Recent statistics published by the U.S. Bureau of Labor Statistics (BLS – www.bls.gov) indicate that the healthcare industry is responsible for 20% of new job creation. Specifically, the American Association of Colleges of Nursing (AACN) has indicated a shortage of work-ready nurses that are currently growing. The current lack of nurses is due to the growing life expectancy rates of many Americans. For individuals looking for a stable career with good pay and opportunities for growth, the nursing shortage has created a viable work opportunity. For students eager to begin their nursing career, there is a plethora of funding resources available to help students meet their goals.
State Assistance Programs for Nursing Students
Rather than beginning at the national level, a student interested in nursing funding should first seek out programs at the state level. The AACN lists several states that have programs specifically to help aspiring nurses achieve their goals. For example, a state program in Pennsylvania provides state grants, which are matched by organizations in the private sector.
In addition to government programs, many individual corporations, specifically those in the healthcare field have taken the responsibility of seeing that nurses go to college. For instance, Inova has provided scholarships of over $7,000 to more than 50 students in Virginia; in addition, money for additional student resources at Shenandoah University. It is not uncommon for local hospitals to partner with institutions in the area to provide a fellowship program to nursing students who may work for the organization for a number of years after graduation.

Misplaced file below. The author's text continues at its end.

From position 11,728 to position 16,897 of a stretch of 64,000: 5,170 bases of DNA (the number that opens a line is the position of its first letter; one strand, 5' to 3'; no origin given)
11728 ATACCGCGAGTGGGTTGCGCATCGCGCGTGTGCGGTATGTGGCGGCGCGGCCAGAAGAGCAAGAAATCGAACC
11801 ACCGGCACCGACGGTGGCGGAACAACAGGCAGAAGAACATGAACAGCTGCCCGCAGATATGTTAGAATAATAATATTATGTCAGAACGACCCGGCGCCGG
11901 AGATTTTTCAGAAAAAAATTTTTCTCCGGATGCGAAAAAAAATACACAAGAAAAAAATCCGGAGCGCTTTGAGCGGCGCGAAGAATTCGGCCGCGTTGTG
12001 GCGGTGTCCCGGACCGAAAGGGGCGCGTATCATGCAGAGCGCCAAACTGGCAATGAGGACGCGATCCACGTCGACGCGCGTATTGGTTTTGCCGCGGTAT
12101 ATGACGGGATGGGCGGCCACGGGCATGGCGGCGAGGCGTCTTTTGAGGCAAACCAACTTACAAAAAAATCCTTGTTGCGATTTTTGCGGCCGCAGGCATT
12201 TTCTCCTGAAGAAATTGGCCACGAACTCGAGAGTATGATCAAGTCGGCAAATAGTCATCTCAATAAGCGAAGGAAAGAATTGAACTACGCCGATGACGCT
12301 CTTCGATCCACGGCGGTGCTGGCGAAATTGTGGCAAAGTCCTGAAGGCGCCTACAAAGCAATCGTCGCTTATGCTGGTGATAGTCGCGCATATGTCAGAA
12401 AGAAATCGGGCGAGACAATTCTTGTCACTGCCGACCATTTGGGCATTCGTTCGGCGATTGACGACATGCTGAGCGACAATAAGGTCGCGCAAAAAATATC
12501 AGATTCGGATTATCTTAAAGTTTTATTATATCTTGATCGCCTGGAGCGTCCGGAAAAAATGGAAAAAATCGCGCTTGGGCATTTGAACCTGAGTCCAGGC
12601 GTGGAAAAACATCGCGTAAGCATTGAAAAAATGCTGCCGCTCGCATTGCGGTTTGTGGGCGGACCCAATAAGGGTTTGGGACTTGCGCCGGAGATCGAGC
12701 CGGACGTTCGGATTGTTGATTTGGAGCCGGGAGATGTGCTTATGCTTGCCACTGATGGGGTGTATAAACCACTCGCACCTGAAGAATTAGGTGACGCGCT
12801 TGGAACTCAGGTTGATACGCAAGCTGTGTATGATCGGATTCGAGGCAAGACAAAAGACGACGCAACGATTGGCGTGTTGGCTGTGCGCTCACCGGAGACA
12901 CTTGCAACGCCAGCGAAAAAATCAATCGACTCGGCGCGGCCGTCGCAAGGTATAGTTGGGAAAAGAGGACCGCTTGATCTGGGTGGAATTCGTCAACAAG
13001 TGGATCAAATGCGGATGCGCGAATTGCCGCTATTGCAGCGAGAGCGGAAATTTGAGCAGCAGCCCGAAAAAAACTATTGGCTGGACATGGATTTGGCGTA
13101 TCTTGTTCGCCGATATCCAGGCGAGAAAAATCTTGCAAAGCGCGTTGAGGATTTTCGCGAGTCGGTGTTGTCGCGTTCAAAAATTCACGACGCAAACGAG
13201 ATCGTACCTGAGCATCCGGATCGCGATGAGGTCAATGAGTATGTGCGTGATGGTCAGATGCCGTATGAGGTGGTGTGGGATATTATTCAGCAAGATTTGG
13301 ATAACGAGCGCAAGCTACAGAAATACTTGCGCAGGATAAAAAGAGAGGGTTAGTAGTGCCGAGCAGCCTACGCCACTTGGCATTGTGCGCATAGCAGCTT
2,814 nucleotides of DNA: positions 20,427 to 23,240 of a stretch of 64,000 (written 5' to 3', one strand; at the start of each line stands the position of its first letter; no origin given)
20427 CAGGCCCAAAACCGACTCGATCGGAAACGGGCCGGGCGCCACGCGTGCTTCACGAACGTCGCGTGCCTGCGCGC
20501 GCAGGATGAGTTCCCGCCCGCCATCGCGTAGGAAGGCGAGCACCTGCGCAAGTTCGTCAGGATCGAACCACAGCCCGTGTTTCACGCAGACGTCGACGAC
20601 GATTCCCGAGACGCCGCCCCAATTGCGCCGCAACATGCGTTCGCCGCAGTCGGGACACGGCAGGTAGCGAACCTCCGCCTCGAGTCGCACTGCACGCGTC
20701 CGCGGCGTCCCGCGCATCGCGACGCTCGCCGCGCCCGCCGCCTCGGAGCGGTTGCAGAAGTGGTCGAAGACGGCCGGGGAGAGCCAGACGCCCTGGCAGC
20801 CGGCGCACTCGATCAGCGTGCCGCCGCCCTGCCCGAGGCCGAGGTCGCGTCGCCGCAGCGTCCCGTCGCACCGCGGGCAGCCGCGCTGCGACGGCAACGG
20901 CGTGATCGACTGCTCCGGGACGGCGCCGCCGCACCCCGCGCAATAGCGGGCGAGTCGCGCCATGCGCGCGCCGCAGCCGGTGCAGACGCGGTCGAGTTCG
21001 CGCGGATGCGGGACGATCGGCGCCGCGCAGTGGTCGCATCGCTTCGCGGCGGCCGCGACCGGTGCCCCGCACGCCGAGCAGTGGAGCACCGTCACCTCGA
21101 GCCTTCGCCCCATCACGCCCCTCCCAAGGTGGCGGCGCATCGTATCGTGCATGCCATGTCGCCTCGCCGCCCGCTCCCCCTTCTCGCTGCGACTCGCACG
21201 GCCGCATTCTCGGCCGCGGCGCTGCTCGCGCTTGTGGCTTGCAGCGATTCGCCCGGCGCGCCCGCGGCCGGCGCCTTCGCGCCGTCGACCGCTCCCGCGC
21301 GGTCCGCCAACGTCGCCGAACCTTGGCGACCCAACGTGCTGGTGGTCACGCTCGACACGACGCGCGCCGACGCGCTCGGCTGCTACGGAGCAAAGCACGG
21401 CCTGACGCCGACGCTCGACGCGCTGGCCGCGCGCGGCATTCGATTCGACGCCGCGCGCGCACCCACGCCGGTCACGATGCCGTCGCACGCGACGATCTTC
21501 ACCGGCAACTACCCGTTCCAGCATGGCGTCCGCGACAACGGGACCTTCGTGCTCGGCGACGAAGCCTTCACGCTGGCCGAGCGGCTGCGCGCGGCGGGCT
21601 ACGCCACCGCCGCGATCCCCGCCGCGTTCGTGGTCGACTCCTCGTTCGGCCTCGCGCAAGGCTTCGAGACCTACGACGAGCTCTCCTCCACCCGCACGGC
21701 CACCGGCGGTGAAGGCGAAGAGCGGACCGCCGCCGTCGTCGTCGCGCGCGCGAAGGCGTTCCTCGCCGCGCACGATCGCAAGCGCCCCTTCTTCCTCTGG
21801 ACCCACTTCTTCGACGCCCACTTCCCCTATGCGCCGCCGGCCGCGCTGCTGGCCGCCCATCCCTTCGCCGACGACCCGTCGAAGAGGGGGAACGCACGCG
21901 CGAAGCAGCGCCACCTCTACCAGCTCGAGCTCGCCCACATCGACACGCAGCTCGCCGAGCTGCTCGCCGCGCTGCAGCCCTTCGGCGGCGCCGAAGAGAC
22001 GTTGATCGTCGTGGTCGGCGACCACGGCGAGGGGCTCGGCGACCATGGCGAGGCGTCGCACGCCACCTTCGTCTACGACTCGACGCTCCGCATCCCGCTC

Department of Labor Grants
More than $200 million dollars has been made available by the United States Department of Labor to assist local educational centers, including community college, to provide nursing education programs. In certain cases, students may even be eligible for a scholarship to enroll in one of the programs.
Department of Health and Human Services
For aspiring nurses who commit to working in an area that is experiencing a high nursing shortage, such as Alaska, complete funding may be available. The United States Department of Health and Human Services offers grants which cover basic educational costs including tuition, books and even a monthly living stipend to nursing students. Upon receiving a bachelor’s degree in nursing; recipients of grants work in an area experiencing nursing shortage for a minimum of two years.
Though the nursing shortage is a problem, students can decrease the shortage and earn a good career opportunity by taking advantage of the programs above.
- Designated a Military Friendly School by Victoria Media in 2015.
- Offers various scholarship opportunities to military students who qualify.
- Provides programs in Allied Healthcare, Information Technology, Cosmetology, HVAC, Business, Massage Therapy and Veterinary Technology.
- Institutionally accredited by the Council on Occupational Education (COE), with online accreditation from the Accrediting Commission of Career Schools and Colleges (ACCSC).
- 6 campuses across Texas, with a campus in Las Cruces, New Mexico and online.